Farming and ranching operations can produce significant amounts of dust that contribute to PM10 formation, particularly in the West. But the source says there may be no options for cutting dust from the sector to meet a stricter standard, because farmers are already employing best management practices to reduce dust. The source says it is unclear what technology options are available to curb dust in inherently dusty regions.

Similarly, a National Mining Association (NMA) source says that the mining industry is a large source of PM10 emissions but it would be difficult to meet a stricter PM10 standard because industry is already using best management practices for controlling those emissions. If EPA tightens the PM10 standard, “we are not sure there is anything to be done about it,” the source says, adding that a standard at the stricter end of the proposed range would be a “real regulatory stretch,” with few remedies available from the industry to meet the standard.

The NMA source also highlights apparent doubts EPA staff expresses in the policy assessment over uncertainties in the science on PM10's harmful effects, saying “EPA says it would be justified in leaving the standard unchanged” if policymakers feel those uncertainties are sufficiently serious.

The ALA source, however, rejects the industry arguments and says a lack of emission control technology should not be the driver behind a NAAQS revision. The Clean Air Act requires that NAAQS be set based only on public health criteria, and the act has always been a “technology forcing” law that drives innovation, the source says.

Tighter PM2.5 Standard

The draft policy paper also reiterates earlier EPA staff recommendations to tighten the existing annual PM2.5 standard of 15 ug/m3 to a range of 11-13 ug/m3, and either retain the existing 24-hour PM2.5 NAAQS of 35 ug/m3 or revise it down to a stricter level of 30 ug/m3. PM2.5 is widely considered to present the greater public health risk, and is a more urban problem than PM10, which is predominantly an issue in rural areas.

EPA staff further recommend a tightening of the secondary [welfare-based] NAAQS for PM2.5. At present, there are secondary standards for PM set at the same levels as the primary NAAQS, but the policy assessment treats criteria for setting secondary NAAQS related to visibility separately from criteria not based on visibility.

“Staff concludes that the currently available information clearly calls into question the adequacy of the current standards,” the document says, “and that consideration should be given to establishing a new indicator based on speciated PM2.5 mass and relative humidity to calculate PM2.5 light extinction.”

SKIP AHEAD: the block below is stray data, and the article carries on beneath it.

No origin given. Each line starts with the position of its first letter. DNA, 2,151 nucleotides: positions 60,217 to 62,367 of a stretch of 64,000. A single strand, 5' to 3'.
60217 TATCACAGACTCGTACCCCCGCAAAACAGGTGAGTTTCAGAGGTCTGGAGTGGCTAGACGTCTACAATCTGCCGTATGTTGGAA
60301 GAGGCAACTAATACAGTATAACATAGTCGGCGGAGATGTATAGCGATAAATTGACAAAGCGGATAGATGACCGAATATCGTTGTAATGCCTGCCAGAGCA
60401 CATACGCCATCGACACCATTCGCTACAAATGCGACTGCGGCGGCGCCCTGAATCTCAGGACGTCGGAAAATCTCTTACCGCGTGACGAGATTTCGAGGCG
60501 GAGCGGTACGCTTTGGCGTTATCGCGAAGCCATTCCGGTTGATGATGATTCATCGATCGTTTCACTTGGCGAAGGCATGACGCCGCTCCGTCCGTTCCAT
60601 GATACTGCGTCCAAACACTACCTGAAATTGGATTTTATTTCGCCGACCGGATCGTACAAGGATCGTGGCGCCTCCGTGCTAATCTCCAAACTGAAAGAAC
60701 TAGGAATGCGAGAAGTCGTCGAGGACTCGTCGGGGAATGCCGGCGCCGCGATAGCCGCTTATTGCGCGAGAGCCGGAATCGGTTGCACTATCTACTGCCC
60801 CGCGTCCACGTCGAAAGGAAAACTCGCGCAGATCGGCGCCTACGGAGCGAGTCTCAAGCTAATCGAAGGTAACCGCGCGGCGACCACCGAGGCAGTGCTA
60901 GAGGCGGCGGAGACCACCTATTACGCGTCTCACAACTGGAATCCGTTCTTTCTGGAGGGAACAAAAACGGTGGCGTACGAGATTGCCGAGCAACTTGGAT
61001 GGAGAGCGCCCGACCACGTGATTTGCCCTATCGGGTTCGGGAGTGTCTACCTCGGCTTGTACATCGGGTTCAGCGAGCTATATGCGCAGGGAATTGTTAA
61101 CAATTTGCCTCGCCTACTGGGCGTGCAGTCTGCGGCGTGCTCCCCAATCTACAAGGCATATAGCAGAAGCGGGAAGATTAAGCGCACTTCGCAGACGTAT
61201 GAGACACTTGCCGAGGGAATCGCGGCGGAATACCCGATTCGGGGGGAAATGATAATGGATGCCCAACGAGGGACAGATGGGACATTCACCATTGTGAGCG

EPA says that the new PM2.5 standard should use a 1-hour averaging time, considering only daylight hours with relative humidity no higher than 90 percent, and a level of PM2.5 light extinction in the range of 191 to 64 inverse megameters (Mm-1.) Light extinction is this context is PM's ability to impair visibility by scattering and absorbing light waves.

CASAC has previously said that using light extinction rather than traditional methods could be technically difficult to achieve. For example, many existing technologies for measuring light extinction are inadequate for the indicator EPA wants to use because they use the wrong wavelength of light.

On secondary effects not related to visibility effects, the policy assessment says “staff concludes that the currently available information supports retaining control of both fine and coarse particles to address PM-related effects on ecosystems and materials damage and soiling, but that there [is] insufficient information to assess the adequacy of protection afforded by the current standards.”

Further, EPA concludes that there is currently not enough information available for a NAAQS to be based on the contribution to climate change of PM or its constituents. The climate effects of PM are a new area of inquiry for the agency, but the state of the current science does not yet support regulatory action despite EPA's clear conviction, expressed in the policy assessment and earlier scientific documents, that PM does have a direct impact.

PM constituents such as black carbon, organic carbon, sulfates and nitrates all have an effect on climate, EPA acknowledges, although the relationships between these pollutants and atmospheric warming and cooling are complex and not well understood. “The current state of the science of climate alterations attributed to PM is in flux as a result of continually updated information,” the policy assessment states.